Latest Cultural Ambassador News
Waterbury Black church leaders, Yale team up to dispel myths about COVID vaccine for communities of color, seniors
In Waterbury, an aggressive effort to take the COVID-19 vaccine to hard-to-reach communities embarked on another chapter Friday. This time, one of the city’s most popular Black churches engaged in something unique to shatter some vaccine myths.
- February 25, 2021
Much like the rest of the world, I have been very aware of just how serious the COVID-19 pandemic is--a health crisis in need of immediate action with African Americans dying at twice the rate and hospitalized at almost three times that of our white counterparts. So, when I was given the opportunity to participate in the vaccine trial to fight the SARS-CoV-2 virus, I knew right away that it was my inherent duty as a community leader to sign up. As a Yale Cultural Ambassador and pastor for Walter’s Memorial AME Zion Church, it felt like such a significant way to further encourage members of my community to participate right alongside me, to drive health equity in our own community and advance science at the same time.
- February 24, 2021
As a Yale Cultural Ambassador, I have been an advocate for health equity and clinical research participation for over 10 years. It has really been a cardinal mission for me to encourage engagement among those who have been underrepresented in the health system for so long. We are serving both ourselves and the wider community by doing so, not to mention, advancing science, sometimes dramatically. When the COVID-19 vaccine trial arrived at Yale, I was compelled to participate. It was a consummate opportunity to sign up and walk the walk, particularly during a time of so much fear and apprehension. We all have to be willing to be part of research in order to drive change. Most of the clinical trials I advocate for in my community are related to very specific health conditions that have affected many of those around me, but which I did not have myself. COVID-19, has touched everyone. Every one of us in some way.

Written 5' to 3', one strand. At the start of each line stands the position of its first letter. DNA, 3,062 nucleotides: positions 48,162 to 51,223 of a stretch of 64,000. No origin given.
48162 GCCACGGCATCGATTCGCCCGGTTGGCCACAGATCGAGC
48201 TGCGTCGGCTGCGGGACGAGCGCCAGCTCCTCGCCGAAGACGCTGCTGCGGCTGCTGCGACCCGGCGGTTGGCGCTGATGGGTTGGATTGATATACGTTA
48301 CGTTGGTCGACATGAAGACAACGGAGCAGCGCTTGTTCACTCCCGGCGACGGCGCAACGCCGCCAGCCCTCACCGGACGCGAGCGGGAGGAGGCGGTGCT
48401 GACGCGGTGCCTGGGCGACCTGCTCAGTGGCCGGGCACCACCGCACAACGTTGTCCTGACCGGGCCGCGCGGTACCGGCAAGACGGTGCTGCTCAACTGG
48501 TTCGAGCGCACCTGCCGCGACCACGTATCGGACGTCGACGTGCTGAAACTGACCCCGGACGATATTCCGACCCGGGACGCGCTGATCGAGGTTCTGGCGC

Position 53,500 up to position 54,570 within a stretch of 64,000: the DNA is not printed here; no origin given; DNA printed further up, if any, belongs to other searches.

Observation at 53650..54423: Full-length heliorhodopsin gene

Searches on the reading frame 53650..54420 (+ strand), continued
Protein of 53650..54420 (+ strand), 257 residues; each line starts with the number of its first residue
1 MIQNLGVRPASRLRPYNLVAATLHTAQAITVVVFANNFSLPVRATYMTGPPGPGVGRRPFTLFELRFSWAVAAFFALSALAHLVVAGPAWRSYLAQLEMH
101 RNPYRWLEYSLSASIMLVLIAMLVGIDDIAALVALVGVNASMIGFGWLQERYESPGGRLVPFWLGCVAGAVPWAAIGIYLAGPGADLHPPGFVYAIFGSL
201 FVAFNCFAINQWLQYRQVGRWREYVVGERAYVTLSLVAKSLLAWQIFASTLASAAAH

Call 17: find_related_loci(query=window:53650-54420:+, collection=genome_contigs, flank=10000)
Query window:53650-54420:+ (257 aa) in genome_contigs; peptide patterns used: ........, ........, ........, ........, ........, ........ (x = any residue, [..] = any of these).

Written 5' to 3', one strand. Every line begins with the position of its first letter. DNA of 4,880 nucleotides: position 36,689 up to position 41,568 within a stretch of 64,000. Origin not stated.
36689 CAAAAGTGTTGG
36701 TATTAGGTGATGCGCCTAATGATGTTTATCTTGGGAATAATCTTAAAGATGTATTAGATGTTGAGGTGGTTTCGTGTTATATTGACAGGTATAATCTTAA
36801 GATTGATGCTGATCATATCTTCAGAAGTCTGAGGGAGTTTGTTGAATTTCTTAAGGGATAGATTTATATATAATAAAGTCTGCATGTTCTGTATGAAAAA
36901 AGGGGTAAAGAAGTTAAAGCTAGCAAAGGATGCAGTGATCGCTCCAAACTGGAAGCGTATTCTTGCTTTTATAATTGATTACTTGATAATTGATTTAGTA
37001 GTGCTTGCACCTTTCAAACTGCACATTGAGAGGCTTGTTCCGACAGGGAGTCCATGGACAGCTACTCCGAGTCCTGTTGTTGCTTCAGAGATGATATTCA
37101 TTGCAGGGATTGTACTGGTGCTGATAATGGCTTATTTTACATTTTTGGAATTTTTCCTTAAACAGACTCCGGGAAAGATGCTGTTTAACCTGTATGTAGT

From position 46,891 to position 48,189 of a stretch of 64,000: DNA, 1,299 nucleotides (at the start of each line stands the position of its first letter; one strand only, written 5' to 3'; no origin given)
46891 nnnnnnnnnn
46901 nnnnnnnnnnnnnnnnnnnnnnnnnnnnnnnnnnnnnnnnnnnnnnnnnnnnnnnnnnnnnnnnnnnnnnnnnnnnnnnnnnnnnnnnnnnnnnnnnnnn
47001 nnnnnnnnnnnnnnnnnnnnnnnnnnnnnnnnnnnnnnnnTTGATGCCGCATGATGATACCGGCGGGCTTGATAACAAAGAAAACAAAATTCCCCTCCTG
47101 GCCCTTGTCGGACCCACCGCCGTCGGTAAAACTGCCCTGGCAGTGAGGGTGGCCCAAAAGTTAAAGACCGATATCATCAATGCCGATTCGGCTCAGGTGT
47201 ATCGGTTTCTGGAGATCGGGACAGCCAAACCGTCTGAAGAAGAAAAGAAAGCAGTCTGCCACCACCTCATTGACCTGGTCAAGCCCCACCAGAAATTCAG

- February 23, 2021
Vanessa Clayton’s story about clinical trials participation differs from most, as she was first approached to participate by her husband, Reverend Elvin Clayton, the pastor of the Walters Memorial AME Zion Church in Bridgeport, Connecticut and Cultural Ambassador to clinical research at Yale. Like many people of color, Mrs. Clayton was worried about the disproportionate impact of the COVID-19 virus on black and brown individuals. When her husband told her about the Phase 3 randomized and placebo-controlled trial looking to test the safety, tolerability, and immunogenicity of the SARS CoV 2 RNA vaccine against COVID-19, she did not immediately say yes. She decided to do her own homework to understand the research and also wanted to discuss it with family members in the health profession. Ultimately, after speaking to the study PI, Dr. Onyema Ogbuagu, and reviewing the informed consent, she decided to join her husband and hundreds of other Connecticut residents enrolling in the trial.
- October 09, 2018
Yale is building on its Cultural Ambassadors program, which works to improve perceptions of clinical research among African Americans, by expanding it to Duke.